The Practical Side of Getting the Word Out

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Bunnie Jackson Ransom speaking to a class at Georgia State University

I have written two books about Getting the Word Out: How to Market Your Ministry (1st and 2nd Editions).  These publications focus on the church and the ministries; however, you might work for a non-profit organization, and it becomes your “ministry” because you love helping people.  I believe that your ministry can be anything you put your heart and soul into doing in order to help people.  The ministry takes on a bigger and broader meaning if you believe in God.  For example, my ministry is my business.  I believe that when I help a church “get the word out” on what they are doing, they/we are winning more souls for God. Therefore, we help people find God through some of the work I do for participating churches who take heed of the advice. Somebody who is a teacher, can feel their ministry is teaching.  If you own a business and it is a bakery, if you care enough, your ministry could be the cupcakes you create.  Getting the Word Out: How to Market Your Ministry can be applicable in just about anything anyone does to promote one’s ministry if you work hard and believe this is your purpose in life and you are helping others through your work.

 

The books I wrote offer a lot of practical detail on what one has to do in order to get the word out so people can hear about your service or product. If you read these books, you will find techniques on how to write a press release and how to get it to the news media.  If you want media to capture your story and put you in the news, understand the process always starts with providing the news desk with good content — a good press release. Within the books, you will find tips on how to write a media advisory and when to use this technique. After providing a variety of tools and techniques, I’m now trying to come up with examples of actual things that we have done for our clients to get the word out to the appropriate audience — those who will use the product and service you offer within your ministry. .

We stress using many techniques.to get you before the public in all forms of media that include broadcast, print, and on the internet.  How do we do that?  Sometimes we have to help our clients make news – a good way to do this is to come up with an event, or a special project, or a situation that has a “hook.”  We must impress the news director at the radio station or television station, along with the editor at the newspaper with news that sizzles. Again, you need great content. The social media approach for getting the word out is just an important.  The content created can be used for each technique – just changed bit to capture the attention of the specific demographic you are reaching. Use visual content for television and the internet.  Use your “words” for radio.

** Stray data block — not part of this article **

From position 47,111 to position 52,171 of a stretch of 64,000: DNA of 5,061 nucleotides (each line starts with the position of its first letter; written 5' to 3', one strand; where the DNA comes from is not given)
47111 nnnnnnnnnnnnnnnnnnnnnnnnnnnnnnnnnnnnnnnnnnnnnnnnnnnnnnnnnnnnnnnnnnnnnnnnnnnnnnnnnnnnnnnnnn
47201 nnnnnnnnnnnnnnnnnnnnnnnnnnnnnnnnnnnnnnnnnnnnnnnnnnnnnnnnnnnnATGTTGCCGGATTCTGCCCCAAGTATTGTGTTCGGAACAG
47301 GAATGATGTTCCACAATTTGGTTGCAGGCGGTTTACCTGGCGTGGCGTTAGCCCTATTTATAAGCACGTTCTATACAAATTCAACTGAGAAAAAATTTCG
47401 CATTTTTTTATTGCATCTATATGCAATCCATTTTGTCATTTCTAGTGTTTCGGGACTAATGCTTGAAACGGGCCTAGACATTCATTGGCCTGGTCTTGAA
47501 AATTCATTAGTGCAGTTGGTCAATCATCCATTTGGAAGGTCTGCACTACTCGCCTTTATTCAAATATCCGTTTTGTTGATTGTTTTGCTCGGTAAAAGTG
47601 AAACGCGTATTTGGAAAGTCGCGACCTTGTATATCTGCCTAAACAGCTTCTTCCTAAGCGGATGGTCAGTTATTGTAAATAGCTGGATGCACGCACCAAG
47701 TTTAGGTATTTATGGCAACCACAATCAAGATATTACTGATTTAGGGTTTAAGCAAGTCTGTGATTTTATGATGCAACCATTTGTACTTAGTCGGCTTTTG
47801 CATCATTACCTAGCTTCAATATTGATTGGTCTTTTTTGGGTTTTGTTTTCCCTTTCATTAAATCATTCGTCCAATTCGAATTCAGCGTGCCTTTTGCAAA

Not everything you do is news.  Planning to reach out to the public and capture interest in what you have to offer takes a strategy.  You must have a product or service that the public wants, and then you must tell the public in a way they will listen to you, engage their interest, and cause action.

The press release, which we keep talking about, includes describing what, where, when, and why. If you are planning an event, we also write a media advisory (a shorter statement to the press) and give the details of the event, such as the date, time it starts, the address, the phone number, as well as names of some VIP’s whom you expect to attend; and this will help capture the attention of television or radio to come and cover the occasion.

As a result of us getting to the radio, television stations through your press releases, media advisories, and your follow up phone calls, we are able to attract radio coverage, and print coverage.

This is only one method which we use to get the word out. The same content you create for traditional media can be used for social media.  The method writing for social media is more personal, more-friendly.  After all social media is having a conversation with your friends.

Finally, don’t forget to lean on your relationship with your community to get the word out.  After all, public relations is having a relationship with the public.  So, work it. Spread the word at your clubs, your church – talk to your friends, face-to-face sometimes.  Do not depend solely on social media to communicate.  Sometimes picking up the telephone is necessary to communicate rather than a text message.

This demonstrates how we use our community relations strength to advocate for causes using public engagement and community relations, as a marketing tool.  If you don’t use this technique, you’re leaving out a major element of how to market your service or project. You must go to people and talk to them, you can’t just put it on the radio or on your Facebook page.

Make sure that your brand is consistent across all methods. Your brand is your logo, your tag line, and your color scheme.  Your brand also includes consistent messages. All of this information makes up your content.  And, remember “Content is King.”

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